World War I: Over There

This is a guest post by Rachel Telford, archivist for the Veterans History Project. It was first published on “Folklife Today,” the blog of the American Folklife Center. Recently, the Veterans History Project launched “Over There,” part two of our companion site to the Library of Congress exhibit “Echoes of the Great War: American Experiences […]

Inquiring Minds: Bringing the Navy’s History to Life Through Photographs

Robert Hanshew visits the Library’s Prints and Photographs Division almost every Friday. Over the past two or so years, he has sorted through literally hundreds of archival boxes containing photographs related to U.S. naval history. On other days of the week, he can often be found at the National Archives. His goal: to find rare […]

A Different Sense of Thomas Jefferson’s Library

This post is by Zein Al-Maha Oweis, a summer intern in the Library’s Communications Office. You know that feeling when Belle from “Beauty and the Beast” walks into the beast’s library of books from around the world—the gleam in her eyes that shows you she is amazed to see so many books creatively filled with […]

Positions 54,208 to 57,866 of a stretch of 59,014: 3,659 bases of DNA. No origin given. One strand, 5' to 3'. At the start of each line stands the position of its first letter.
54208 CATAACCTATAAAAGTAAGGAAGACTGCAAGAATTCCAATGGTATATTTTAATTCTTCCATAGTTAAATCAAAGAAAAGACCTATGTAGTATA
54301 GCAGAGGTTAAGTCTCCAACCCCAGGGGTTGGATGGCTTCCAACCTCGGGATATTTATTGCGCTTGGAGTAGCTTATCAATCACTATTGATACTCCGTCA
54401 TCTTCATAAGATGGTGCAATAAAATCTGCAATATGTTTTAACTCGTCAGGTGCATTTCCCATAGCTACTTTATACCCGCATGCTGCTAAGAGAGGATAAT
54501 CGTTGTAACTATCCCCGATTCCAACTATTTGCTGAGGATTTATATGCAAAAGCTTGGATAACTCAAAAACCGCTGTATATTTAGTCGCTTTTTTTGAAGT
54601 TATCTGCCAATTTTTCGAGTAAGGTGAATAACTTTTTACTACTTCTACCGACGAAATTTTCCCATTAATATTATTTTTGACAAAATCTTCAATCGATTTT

Uncovering the Story of Cats in the Biodiversity Heritage Library

This post is by Madison Arnold-Scerbo, a 2017 summer intern with the Junior Fellows Program. She is a student of history and museum studies at Haverford College. Her Junior Fellows project in the Science, Technology and Business Division combined many of her interests—the history of science, exhibition curation, library science and cats! Rodent catchers, lab […]

This Day in History: James Baldwin

This post draws on an essay about Baldwin’s life and achievements by Alan Gevinson of the Library’s National Audio-Visual Conservation Center. James Baldwin was born 93 years ago today, on August 2, 1924, in New York City. His many novels include his first, “Go Tell It on the Mountain” (1953), considered an American classic. He […]

Inquiring Minds: Chinese Opera in North America

In her new book, “Chinatown Opera Theater in North America,” music scholar Nancy Yunhwa Rao tells the story of how Chinatown opera, performed initially to entertain Chinese immigrants, developed into an important part of America’s musical culture. Drawing on new Chinese- and English-language research—including sources at the Library of Congress—she unmasks the backstage world of […]

Pic of the Week: Library Fellows Display Treasures

This week, interns participating in the Library’s Junior Fellows Program presented more than 150 rare and unique items they researched and processed over the summer. For the first time since the program’s launch in 1991, “display day” was open to the public. Items on view included blueprints for the Statue of Liberty’s pedestal, a letter […]